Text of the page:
Do I need waterproof hiking shoes?

Hiking shoes on hiker in water puddle
Do I need waterproof hiking shoes? We examine the pros and cons and discuss when they’re a good idea for the trail (Image credit: Maridav)

For the 11 or so years I lived and hiked in the Rocky Mountains of Colorado, I did all my adventuring wearing trail running shoes. They’re light, comfortable, grippy and of course I never had to worry about wet weather there, so I took them up many a 14er as well as all over the best hikes near Vail and many National Parks

In 2020 I moved home to Scotland, where I soon discovered my old trail running shoes were of virtually no use at all. Even a summer’s day hike during an unseasonably dry week involves at least one moment of sinking ankle-deep into a bog then pulling my foot back out with a loud sucking noise. I spent most of early hikes squelching my way along the trail miserably with sopping wet feet and my socks rubbing my poor feet. I pretty quickly learned that in this climate, I’m best off with waterproof hiking shoes for much of year. But should we all convert to waterproof hiking shoes, or is only those of us that live in Scotland? We help you find the answer to this common hiking question. 

Hikers in the rain in Scotland look at the views down the glen

Waterproof hiking shoes have a waterproof membrane underneath their outer shell (Image credit: Getty images)

What are waterproof hiking shoes?

Waterproof hiking shoes have a waterproof membrane underneath their outer shell. The lining may be made from Gore-Tex or a Gore-Tex alternative and some footwear brands manufacture their own membrane for exclusive use in their shoes. In addition to the membrane, waterproof hiking shoes will likely be treated with DWR coating on the outer. This wears off with use but can be reapplied.

how to waterproof hiking shoes

Conversely, for river crossings you might actually be happier with quicker drying non-waterproof shoes (Image credit: Getty)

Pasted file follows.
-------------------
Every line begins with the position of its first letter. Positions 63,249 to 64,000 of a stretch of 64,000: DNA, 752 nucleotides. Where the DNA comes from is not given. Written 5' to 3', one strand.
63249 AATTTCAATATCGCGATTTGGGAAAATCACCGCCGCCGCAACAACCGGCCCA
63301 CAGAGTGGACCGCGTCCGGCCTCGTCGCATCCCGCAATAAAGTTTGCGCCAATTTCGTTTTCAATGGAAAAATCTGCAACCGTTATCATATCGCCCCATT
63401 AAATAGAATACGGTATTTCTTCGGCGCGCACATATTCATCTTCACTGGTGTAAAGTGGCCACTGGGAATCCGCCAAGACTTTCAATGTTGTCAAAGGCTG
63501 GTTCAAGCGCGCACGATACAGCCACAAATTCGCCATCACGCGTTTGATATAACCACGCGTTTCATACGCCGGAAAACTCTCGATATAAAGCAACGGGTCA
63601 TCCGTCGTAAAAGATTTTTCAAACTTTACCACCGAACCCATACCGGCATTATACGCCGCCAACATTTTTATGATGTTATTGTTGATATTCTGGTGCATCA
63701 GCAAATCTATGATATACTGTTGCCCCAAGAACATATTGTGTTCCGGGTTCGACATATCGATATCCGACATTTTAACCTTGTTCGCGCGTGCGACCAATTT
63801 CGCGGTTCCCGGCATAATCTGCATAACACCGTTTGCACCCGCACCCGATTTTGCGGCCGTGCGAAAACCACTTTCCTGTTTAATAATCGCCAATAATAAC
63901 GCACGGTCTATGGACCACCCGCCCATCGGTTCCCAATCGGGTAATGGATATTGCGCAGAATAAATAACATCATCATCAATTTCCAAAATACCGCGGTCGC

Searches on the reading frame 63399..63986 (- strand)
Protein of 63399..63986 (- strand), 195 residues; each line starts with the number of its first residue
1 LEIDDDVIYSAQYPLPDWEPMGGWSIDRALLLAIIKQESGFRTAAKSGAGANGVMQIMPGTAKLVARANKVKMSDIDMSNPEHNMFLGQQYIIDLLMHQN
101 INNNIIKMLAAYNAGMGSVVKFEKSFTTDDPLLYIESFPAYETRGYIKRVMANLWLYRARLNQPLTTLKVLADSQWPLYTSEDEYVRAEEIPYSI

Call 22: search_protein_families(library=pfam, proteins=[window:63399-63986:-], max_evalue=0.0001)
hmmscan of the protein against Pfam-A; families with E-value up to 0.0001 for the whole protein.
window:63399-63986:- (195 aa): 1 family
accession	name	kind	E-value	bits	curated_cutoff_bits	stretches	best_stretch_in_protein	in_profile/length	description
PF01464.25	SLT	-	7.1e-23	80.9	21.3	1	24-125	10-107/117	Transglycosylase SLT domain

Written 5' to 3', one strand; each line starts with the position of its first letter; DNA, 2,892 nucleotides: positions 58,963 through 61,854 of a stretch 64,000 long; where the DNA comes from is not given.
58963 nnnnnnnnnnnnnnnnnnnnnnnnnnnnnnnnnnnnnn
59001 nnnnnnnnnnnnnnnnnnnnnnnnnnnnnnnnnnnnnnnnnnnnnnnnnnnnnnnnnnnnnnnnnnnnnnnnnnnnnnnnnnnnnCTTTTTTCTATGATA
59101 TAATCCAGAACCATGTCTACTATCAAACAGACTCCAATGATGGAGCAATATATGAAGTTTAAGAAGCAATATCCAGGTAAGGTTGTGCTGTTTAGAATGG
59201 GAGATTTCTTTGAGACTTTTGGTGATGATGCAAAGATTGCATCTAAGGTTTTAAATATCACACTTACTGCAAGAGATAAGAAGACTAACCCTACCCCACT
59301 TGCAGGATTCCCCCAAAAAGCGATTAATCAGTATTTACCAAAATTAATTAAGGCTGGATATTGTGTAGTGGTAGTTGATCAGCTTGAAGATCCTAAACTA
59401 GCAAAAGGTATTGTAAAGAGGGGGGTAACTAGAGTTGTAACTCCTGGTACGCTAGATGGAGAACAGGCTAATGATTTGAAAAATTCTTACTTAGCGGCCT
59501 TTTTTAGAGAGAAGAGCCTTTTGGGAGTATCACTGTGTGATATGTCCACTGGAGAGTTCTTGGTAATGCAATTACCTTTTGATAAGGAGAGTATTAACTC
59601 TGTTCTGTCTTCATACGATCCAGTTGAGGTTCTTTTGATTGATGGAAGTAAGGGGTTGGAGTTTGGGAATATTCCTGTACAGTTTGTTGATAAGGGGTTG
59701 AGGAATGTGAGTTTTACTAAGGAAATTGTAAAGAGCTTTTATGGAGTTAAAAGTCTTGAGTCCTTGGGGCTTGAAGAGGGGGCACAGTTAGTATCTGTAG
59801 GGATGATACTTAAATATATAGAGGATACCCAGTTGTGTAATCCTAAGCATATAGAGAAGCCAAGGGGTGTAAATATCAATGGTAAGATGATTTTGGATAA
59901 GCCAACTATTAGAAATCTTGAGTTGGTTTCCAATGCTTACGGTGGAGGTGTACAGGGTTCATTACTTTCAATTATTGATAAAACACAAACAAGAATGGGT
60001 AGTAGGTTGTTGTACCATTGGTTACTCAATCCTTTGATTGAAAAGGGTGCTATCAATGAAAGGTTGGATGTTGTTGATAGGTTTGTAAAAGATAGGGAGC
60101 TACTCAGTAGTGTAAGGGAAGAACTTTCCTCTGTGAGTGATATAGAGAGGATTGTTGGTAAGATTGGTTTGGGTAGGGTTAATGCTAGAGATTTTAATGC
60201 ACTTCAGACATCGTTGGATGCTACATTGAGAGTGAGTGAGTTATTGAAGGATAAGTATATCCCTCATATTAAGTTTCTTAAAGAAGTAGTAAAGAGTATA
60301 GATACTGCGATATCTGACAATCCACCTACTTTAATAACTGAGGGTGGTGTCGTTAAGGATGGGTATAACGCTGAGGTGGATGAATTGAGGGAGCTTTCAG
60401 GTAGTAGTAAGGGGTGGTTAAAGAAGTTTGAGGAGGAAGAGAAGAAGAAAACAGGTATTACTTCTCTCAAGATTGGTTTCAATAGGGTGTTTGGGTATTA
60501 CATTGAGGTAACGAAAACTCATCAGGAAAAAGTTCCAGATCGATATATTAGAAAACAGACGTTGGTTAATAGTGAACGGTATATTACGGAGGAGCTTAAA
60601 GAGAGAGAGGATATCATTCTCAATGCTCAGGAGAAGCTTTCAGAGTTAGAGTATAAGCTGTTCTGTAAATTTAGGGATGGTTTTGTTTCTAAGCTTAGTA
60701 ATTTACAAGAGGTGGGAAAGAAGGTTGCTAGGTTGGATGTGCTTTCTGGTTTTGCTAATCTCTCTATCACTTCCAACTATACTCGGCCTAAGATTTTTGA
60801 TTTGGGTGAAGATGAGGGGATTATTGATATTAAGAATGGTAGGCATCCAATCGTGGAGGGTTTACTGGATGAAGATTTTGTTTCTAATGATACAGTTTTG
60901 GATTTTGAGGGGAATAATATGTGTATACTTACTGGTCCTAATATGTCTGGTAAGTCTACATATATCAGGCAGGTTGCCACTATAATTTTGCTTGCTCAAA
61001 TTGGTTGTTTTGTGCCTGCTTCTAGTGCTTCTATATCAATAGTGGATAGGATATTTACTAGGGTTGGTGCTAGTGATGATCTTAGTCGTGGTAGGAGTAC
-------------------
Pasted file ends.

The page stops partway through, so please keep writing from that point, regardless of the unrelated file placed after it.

Waterproof hiking shoes: the pros

The main advantage of waterproof hiking shoes is of course that they’re waterproof. If you’re hiking in the rain, they’ll keep your feet dry, however there are some caveats to that which we’ll discuss in the next section. If you come across a bog or a small stream, you can walk through it without breaking your stride or looking for flattened reeds or stepping stones to cross. In damper climates like the UK and the Pacific Northwest, they can prevent your feet from getting wet, which helps to reduce rubbing and blisters.

Footprings in the mud

Waterproof shoes can be useful in boggy conditions when it's not too hot (Image credit: Getty)

Waterproof hiking shoes: the cons 

Unfortunately, the cons of waterproof hiking shoes might sometimes outweigh the benefits, depending on what kind of hiking you’re doing, and where.

1. They’re not as breathable

Though membranes like Gore-Tex are breathable, waterproof hiking shoes aren’t as breathable as non-waterproof versions. That means that even though rainwater can’t get in, sweat also can’t as easily get out, and when I’m hiking in hot weather wearing my Merrell Moab 3 GTX shoes, I definitely notice the difference between them and non-waterproof shoes. Hot, sweaty feet are uncomfortable and can lead to blisters, but I have no problem in my waterproof shoes when the weather is cooler.